1
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2answers
2k views

Is it ok to combine two independent clauses into just one sentence? [closed]

Is this sentence acceptable? You’re welcome, have a nice day ahead.
17
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5answers
14k views

Style Question: Use of “we” vs. “I” vs. passive voice in a dissertation

As I'm not a native speaker and just finishing my dissertation in Computer Science, I wonder what style I should be using. In German (my native tongue) most dissertations, school-books and scientific ...
26
votes
5answers
36k views

Parenthetical pluralization of words ending in '-y'

Sentences constructed with a word written in the singular and parenthetically in the plural are straightforward when that word does not end in -y, e.g.: List all applicable employee(s). How does ...
17
votes
2answers
91k views

“The train will leave” vs. “is going to leave” vs. “leaves” vs. “is leaving”

From the grammatical point of view all are correct, just the meaning are different, please bring your clarification, thank you. The Train will leave at 10:00 tomorrow morning. The Train is ...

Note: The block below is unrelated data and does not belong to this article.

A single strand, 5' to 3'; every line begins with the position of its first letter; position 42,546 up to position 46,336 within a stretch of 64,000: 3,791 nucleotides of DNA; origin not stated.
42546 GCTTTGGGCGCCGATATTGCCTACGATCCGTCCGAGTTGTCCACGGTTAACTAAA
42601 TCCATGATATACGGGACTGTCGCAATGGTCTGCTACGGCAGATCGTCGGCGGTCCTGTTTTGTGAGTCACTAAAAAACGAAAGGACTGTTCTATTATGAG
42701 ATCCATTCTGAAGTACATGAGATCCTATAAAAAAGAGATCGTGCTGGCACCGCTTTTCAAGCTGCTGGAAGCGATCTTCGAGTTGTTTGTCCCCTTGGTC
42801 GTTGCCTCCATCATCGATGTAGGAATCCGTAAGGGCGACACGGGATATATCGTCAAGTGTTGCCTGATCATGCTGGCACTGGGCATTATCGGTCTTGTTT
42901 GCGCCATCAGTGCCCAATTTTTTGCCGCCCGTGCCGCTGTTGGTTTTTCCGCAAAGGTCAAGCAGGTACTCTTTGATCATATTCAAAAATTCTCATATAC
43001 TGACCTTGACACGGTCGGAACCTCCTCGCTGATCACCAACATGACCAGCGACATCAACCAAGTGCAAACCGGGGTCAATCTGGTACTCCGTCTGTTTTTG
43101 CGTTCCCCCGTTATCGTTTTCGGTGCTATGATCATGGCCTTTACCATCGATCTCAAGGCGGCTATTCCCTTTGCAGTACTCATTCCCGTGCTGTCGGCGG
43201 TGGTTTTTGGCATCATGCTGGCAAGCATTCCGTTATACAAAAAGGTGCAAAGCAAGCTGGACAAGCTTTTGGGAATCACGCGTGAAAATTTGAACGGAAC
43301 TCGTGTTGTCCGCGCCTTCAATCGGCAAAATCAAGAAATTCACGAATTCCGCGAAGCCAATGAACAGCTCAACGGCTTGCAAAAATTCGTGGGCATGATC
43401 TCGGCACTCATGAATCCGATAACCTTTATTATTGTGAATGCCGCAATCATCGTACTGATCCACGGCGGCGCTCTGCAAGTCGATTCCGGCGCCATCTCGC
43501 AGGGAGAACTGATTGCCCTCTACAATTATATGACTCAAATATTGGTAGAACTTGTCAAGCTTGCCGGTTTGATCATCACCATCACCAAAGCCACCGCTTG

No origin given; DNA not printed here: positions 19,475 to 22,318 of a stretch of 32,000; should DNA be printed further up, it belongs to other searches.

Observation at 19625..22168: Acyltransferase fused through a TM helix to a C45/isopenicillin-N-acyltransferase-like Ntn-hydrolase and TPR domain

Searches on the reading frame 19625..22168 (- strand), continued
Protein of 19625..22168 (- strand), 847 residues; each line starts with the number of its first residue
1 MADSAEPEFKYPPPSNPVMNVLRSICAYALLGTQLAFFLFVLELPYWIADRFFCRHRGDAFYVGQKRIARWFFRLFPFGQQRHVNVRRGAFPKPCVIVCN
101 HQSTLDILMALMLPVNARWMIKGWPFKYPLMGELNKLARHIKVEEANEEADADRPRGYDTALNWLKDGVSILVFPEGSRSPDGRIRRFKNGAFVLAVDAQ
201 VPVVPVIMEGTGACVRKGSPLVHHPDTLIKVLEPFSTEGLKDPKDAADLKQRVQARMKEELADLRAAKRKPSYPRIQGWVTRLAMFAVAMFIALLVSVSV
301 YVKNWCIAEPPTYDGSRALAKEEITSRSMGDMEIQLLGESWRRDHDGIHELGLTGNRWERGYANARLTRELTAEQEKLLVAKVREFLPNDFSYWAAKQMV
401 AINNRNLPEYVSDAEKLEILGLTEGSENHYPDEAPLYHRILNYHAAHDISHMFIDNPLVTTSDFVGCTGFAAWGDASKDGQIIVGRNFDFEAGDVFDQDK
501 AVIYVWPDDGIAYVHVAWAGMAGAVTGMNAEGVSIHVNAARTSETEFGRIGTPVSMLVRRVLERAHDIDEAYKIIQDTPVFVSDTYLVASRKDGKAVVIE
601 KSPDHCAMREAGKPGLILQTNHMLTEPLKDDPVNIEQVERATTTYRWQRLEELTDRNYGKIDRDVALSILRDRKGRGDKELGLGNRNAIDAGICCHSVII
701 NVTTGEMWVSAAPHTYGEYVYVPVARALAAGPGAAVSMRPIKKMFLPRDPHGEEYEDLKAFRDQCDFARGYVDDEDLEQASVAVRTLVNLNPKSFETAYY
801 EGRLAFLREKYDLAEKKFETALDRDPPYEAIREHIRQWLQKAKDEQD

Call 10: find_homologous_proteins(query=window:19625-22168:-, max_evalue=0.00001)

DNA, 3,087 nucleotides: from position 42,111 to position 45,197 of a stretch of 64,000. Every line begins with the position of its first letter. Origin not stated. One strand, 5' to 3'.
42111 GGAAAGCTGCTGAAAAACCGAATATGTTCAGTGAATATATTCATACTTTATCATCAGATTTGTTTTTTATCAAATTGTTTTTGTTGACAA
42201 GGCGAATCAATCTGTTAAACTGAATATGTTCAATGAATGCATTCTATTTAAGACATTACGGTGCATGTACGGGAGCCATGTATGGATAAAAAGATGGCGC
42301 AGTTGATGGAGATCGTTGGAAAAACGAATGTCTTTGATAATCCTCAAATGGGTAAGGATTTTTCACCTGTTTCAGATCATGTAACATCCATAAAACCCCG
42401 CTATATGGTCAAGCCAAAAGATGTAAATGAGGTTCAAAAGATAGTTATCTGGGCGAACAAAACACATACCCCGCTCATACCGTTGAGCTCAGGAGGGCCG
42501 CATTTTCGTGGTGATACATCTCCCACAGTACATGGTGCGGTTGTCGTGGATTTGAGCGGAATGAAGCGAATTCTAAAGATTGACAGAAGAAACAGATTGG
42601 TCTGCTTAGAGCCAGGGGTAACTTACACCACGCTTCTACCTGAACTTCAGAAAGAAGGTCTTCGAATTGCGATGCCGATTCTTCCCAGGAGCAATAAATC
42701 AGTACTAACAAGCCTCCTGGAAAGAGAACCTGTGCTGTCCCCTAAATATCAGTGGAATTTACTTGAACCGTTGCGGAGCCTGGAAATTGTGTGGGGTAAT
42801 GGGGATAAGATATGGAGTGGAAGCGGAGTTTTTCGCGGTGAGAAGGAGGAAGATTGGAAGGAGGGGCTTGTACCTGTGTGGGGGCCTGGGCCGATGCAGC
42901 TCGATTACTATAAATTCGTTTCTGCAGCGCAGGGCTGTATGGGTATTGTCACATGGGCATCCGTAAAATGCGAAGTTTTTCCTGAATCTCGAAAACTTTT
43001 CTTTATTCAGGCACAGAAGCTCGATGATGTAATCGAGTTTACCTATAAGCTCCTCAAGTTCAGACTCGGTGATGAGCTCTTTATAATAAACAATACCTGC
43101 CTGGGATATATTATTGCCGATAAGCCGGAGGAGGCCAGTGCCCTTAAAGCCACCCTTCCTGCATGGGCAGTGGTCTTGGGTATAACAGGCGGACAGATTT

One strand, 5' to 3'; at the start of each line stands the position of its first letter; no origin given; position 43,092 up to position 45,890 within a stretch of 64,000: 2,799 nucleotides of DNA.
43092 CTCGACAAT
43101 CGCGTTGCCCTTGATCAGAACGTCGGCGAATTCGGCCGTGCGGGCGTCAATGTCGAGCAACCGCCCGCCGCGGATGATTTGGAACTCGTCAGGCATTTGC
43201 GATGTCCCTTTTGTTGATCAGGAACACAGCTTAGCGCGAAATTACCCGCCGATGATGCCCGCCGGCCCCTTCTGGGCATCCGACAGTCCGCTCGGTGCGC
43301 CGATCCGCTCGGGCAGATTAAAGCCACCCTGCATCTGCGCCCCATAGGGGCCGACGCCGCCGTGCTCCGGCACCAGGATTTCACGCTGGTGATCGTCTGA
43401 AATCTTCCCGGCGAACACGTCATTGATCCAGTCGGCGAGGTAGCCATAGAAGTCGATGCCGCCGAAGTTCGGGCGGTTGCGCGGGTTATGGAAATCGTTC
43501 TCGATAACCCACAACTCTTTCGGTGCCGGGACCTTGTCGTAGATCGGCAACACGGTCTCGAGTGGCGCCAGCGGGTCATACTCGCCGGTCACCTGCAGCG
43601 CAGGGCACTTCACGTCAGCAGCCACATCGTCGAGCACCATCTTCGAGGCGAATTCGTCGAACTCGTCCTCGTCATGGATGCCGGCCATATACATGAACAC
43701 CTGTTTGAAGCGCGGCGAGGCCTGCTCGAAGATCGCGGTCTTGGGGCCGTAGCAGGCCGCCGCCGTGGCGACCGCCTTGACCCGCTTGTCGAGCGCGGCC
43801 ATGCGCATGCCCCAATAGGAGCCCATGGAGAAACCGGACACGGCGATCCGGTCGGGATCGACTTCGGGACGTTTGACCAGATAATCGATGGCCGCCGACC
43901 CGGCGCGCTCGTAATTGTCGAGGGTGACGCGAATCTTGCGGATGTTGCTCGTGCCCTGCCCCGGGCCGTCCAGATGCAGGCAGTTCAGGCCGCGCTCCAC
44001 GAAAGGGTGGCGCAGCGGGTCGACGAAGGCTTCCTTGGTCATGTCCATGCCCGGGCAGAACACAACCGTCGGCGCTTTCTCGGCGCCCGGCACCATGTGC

10
votes
0answers
8k views

Space before three dots? [duplicate]

Possible Duplicate: What is the proper way of using triple dots and spaces before/after them? Should there be a space before three dots? Examples: I don't know if this is good... I don't know if ...
65
votes
4answers
250k views

When to use & instead of “and”

Are there rules of usage when using the ampersand "&" instead of "and"? Are they completely interchangeable? The ampersand seems more casual, but I'm not sure.
56
votes
9answers
25k views

Why, in old books, are dates often given with the years redacted?

silly question, and I'm not sure this is even necessarily the right forum, but it's the most appropriate on StackExchange, so here we are. Why is it, in older books, that years are sometimes redacted ...
81
votes
6answers
1.1m views

Is it “Yours faithfully” or “Yours sincerely”?

When should one sign a letter with "Yours faithfully" or "Yours sincerely"?
37
votes
11answers
32k views

What is it called when words are deliberately spelled incorrectly but pronunciation is kept unchanged?

For example, Night -> Nite Through -> Thru The -> Da Though -> Tho Nite even appears in some dictionaries as having the same meaning as night. What is it called when words are ...
46
votes
8answers
20k views

Using “utilize” instead of “use”?

My friend has been raising a ruckus about the abuse of the word "utilize" in place of the word "use." He complains that it just makes your sentences sound pretentious. u·ti·lize [yoot-l-ahyz] verb (...
14
votes
2answers
2k views

Ellipsis that results in one word serving as both subject and object